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    • #718430

      Hi Everyone! Now, as a continuation of my topic ‘do you get nervous before going out dressed’ i thought i’d go a step further. Assuming you have gotten the courage to go out and the nerves have faded, what then is there to worry about? Now i suppose this depends on the kind of person you are, if you are like me, then you are a born worrier whom worries about everything!! Geez, i even worry about worrying……

      Maybe your fear would be when you need the Toilet assuming you are in a pub or restaurant, which one would you use? Would you try to hold on till you got back home (difficult).

      Would you worry about how people would view you? What they might say?

      Are you maybe concerned that you might not pass?

      What would be your main worries when you step out of the door into the big wide world? Do you really care or are you like me, a worry wort!!!!!

      Love Fiona xx

    • #718433
      Peta Mari

      Meeting someone I know

    • #718435

      When I went out for the first time recently, my biggest fear was being seen as 100% male, just in women’s clothing. Luckily, that didn’t happen. The other thing that got me worried was using my man voice. To be honest, it did occur to me until I had to order a drink, then I was like crap what do I do. I just went this my normal voice and it was fine.

    • #718436
      Angela Booth

      I was a worry wort too but started to think that if I didn’t stop worrying I’d never get out. The more I did it the less worries I have. Naturally there are those that manifest if the car broke down, I had an accident or those everyday worries anyone would have. These days it doesn’t matter how I am dressed as the problem would have to be dealt with regardless…

    • #718454
      Fiona Black
      Baroness - Annual

      I do not worry at all about the many things a CD may face when out and about. I am confident that if something odd occurs I will deal with it. The one concern I have the most is being out in NY City at night and being hit on by someone who refuses to take no for an answer. Hasn’t happened so far and probably never will. I’m prepared if it does so I do not really worry about it.


    • #718458

      when i am all dressed up pretty with makeup and perfume, nice dress, noyons, and heels and wig. i feel afraid of going out and having someone see me dressed up. i would love to go out side and walk around the block to get exercise and hear the heals as ai walk around and no ne cares in the world so i stay indoors and dress up, wife knows i dress up.

    • #718470
      Cassie Jayson

      I have all those worries, usually they are small’ sometimes the small ones get to be huge for a moment.
      A few weeks ago I took my 16yo granddaughter shopping at our local Wal-Mart. I was as my normal now out as Cassie (am most of the time except at my main job and at my Church). I had to use the restroom and as I came out of the stall was face to face with my granddaughter. I was so happy she was not upset and making a scene. Her Grandmother (my x) has suggested any crossdresser should use the facility corrasponding to their gender at birth.
      . Another time at my part time job at Torrid a lady came in to ask for a bra fitting. That would make me VERY uncomfortable and if found out during this time might have made a huge scene.

      Thankfully the 2 other co-workers at that time were able to help her while I watched the register.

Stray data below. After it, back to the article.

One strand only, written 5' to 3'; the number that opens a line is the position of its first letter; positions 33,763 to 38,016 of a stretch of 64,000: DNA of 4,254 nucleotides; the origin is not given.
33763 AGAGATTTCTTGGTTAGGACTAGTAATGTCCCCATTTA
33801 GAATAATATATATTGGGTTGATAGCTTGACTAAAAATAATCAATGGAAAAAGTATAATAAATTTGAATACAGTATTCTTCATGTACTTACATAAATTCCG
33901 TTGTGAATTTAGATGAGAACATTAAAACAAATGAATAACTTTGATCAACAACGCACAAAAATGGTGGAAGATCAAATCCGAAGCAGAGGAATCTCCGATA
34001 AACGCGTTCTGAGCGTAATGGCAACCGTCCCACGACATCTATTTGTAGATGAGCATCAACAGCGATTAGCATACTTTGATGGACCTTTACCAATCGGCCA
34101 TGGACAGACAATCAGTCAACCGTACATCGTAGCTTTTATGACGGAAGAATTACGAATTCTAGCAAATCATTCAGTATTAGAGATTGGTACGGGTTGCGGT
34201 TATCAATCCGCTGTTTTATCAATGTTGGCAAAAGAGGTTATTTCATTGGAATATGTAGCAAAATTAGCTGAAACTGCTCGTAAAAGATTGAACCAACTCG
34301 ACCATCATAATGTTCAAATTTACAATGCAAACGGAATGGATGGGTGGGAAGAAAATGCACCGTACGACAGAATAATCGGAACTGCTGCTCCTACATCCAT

. Cassie

    • #718474

      I’m a worry wort too and many times I over think things. I’ve been out in public a few times and each time I have the same fears. It takes a while being out until I begin to relax but fear is always in the back of my mind. I’ve always gone to places accepting of CD’s. A trip to the Mall or a nice family restaurant is just too scary.

      I fear being seen as a man in a dress, having to choose a restroom, using my voice, not wearing the right outfit for the situation, being singled out for ridicule, and seeing someone I know who recognizes me.

    • #718477

      Definitely bathroom usage is my biggest challenge. I try to find single stall or family ones if possible. Beyond that, if the ladies bathroom is not too busy I will go there without any problems. If I am unsure I will simply ask which restroom the staff would have me use. If I really have to go NOW then any port in the storm will do. I’ve seen plenty of cis-women come out of men’s restrooms ln my time.




    • #718481
      Patty Phose

      You name any fear you can think of, and most likely I have it or have had it.

    • #718488

      I think most of us who do not get out more than a few times a year or who have yet to get out have worries, they are natural to have. Personally for me my biggest worry is to see someone I know who recognizes me by my voice or my walk or gestures and then tells friends family or people I have worked with.   I get out a few times a year I don’t dress locally except in my own home, however when dressed in public I try to present age appropriate and classy and as feminine as possible. With that being said I know I do not pass Im extremely tall and have a deep voice but I have found so far that I smile and am kind to those I am interacting with. They treat me kind and with respect whether they treat and or view me as a man dressed like a woman, a trans women or a crossdresser I have been treated with respect but most all I have encountered in public. I have received thanks and appreciation for how I present. Have even had positive conversations with people first complimenting me on appearance, makeup, clothing, nail, or wig and then asking questions at times as to why. It has given me the opportunity to say that I am a man who is heterosexual who enjoys expressing my feminine side and who enjoys dressing as a woman a few times  a year  as I love women and the femininity and I get to experience a little that I enjoy. Which also makes me in my opinion more empathetic and supportive of women as a whole. It is hard at times with maybe some strange looks or a pot shot comment here or there, but almost all of mine have been positive. So it is ok to worry just don’t let it control you be your best self when dressed in public  treat others how you want to be treated and have fun most people have their own life to worry about but some may make a negative comment and I have found more will smile back or make a positive comment.